The difference in HP and RP distance in the z direction is positive for most seats indicating that the Hpoint is lower than the Rpoint. The difference in height measurement and the difference in Hpoint 2and Rpoint exhibit some level of correlation (R=0.43). The average height difference (Hpoint –
Rpoint) for these ten seats is -2.2 with a standard deviation of 11.2. For all practical purposes, this difference is small and one can assume that the average head restraint height for the fleet measured using Rpoint or Hpoint method is about the same. Therefore, there is no change in effectiveness for height measurement using Rpoint or Hpoint.
The average head restraint height and backset measurement for front seats in the current fleet using H-point method is 767mm and 75 mm, respectively (from FRIA). The average head restraint height and backset measurement for rear seats in the current fleet using H-point method is 650 mm and 121 mm, respectively. In the FRIA, the effectiveness of head restraint height and backset were not combined. Instead, only the higher of the two estimated effectiveness was computed. Assuming Alternative 1 for rear seats (Any rear seat that measures 700 mm or higher, must meet 750 mm at its lowest height and backset of 55 mm), Table 1 presents the effectiveness estimates from the FRIA and the estimated effectiveness from equivalent Rpoint measurement to meet FMVSS No. 202a.
Table 1: Passenger Car Effectiveness Estimates
H-point R-Point HP-
RP Seat Type height backset Higher height backset Higher
effect effective effect
Front Seat integral 1.68 5.83 5.83 1.68 1.67 1.68 4.15
Front seat adjust (up) 1.68 5.83 5.83 1.68 1.67 1.68 4.15
Front seat adjust (dn) 5.83 5.83 5.83 5.83 1.67 5.83 0
Rear seat 17.45 7.5 17.45 17.45 7.5 17.45 0
The total number of potential front seat whiplash injuries is 314,526 (both integral and adjustable head restraints – FRIA computation). Using the effectiveness listed in Table 1 for H-point measurement, the FRIA computed benefits of 15,272 injuries prevented for front seats and 1,559 injuries prevented for the rear seat with a total of 16,831 injuries prevented.
For the R-point measurement, using the effectiveness listed in Table 1 and the procedure outlined in the FRIA in chapter V, the benefits using R-point measurements are as follows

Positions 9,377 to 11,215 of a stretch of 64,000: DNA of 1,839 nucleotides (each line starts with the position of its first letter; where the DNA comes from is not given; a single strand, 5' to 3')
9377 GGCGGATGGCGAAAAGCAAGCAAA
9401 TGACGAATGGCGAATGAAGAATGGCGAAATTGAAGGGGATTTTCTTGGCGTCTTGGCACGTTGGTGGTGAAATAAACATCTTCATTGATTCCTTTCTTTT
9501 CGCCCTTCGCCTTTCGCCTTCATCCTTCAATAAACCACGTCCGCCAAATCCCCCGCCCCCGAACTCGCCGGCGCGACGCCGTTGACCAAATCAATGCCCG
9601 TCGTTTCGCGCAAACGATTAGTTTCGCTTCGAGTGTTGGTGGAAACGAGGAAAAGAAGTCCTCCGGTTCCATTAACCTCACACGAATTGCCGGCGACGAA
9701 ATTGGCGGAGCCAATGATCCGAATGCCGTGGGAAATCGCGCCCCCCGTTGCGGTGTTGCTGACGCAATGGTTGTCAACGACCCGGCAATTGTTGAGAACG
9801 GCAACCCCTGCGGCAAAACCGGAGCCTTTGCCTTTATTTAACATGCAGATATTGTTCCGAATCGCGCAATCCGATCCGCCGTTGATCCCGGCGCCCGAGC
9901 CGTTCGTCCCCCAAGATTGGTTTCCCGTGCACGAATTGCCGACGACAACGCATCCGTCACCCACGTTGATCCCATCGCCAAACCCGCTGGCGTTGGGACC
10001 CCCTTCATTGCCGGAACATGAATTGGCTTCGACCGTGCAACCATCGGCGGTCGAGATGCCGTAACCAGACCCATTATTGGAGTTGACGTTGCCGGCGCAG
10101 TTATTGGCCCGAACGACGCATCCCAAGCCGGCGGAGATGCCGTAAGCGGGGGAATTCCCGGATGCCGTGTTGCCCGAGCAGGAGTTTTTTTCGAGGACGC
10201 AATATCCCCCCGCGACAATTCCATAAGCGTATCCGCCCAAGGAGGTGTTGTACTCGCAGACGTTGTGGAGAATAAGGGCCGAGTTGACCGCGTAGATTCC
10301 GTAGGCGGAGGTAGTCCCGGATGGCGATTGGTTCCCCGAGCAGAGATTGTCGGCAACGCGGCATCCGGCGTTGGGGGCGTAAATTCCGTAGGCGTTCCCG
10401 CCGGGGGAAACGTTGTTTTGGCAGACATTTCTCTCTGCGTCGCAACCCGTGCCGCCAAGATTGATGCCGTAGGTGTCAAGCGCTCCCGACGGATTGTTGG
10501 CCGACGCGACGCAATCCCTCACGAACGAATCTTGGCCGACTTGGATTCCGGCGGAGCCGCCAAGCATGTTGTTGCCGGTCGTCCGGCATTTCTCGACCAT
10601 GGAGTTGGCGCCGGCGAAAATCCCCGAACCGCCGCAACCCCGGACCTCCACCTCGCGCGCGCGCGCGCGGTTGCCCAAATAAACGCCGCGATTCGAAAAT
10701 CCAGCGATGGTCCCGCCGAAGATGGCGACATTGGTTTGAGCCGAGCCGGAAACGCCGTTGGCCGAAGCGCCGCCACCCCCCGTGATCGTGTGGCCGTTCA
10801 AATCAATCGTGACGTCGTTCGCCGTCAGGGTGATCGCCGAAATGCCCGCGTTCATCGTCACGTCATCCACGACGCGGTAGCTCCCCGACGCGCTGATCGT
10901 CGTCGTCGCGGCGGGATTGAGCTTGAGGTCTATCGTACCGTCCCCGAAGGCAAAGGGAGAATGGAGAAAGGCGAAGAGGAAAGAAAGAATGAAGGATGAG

The number of whiplash injuries that could be prevented if there were head restraints with a height of 800 mm and a backset of 55 mm or less as measured from the Rpoint for front seat head restraints: =314,526 x 0.0168=5,284.
We assume that half the fleet is passenger cars and the other half are light trucks. The adjustment for head restraint effectiveness in light trucks is 0.656.
Injuries prevented in passenger cars = 5,284 x 0.5 = 2,642
Injuries prevented in light trucks = 0.6656 x 5,284 x 0.5 = 1759
Total benefits estimated for front seats = 4,401 (2,642 + 1,759) whiplash injuries
For the rear seat, there were 21,429 rear seat whiplash injuries. As in the FRIA, the effectiveness rates for passenger cars and LTVs are the same for rear seats. Assuming Alternative 1 in the Final Rule (Only rear seats with head restraints that meet 700 mm must meet 750 mm at its lowest height in the rear). As a result of this definition of head restraint presence, only 41.7 percent (5/12) of the vehicles would be considered as having a head restraint. All the benefits in this option accrue due to the height effectiveness.
Rear seat benefits (whiplash injuries prevented) = 21,429 x 5/12 x 0.1745 = 1559
The total benefits from front and rear seats = 5,959 (4,401+1,559) reduction in whiplash injuries.
Table 2 presents the benefits from the H-point and R-point method
Table 2: Benefits (Whiplash Injuries Prevented) Computed from the H-point method and the R-point method
H-point R-point Difference HP-RP
Front Seat 15,272 4,401 10,871
Rear Seat 1,559 1,559 1,559
Total 16,831 5,959 10,871
By measuring from the R-point without adjusting the backset requirement of 55mm will result in a loss of benefits of 10,871 whiplash injuries. Using a whiplash injury cost of $9,994 (reported in FRIA), this is a loss of $108,645,000.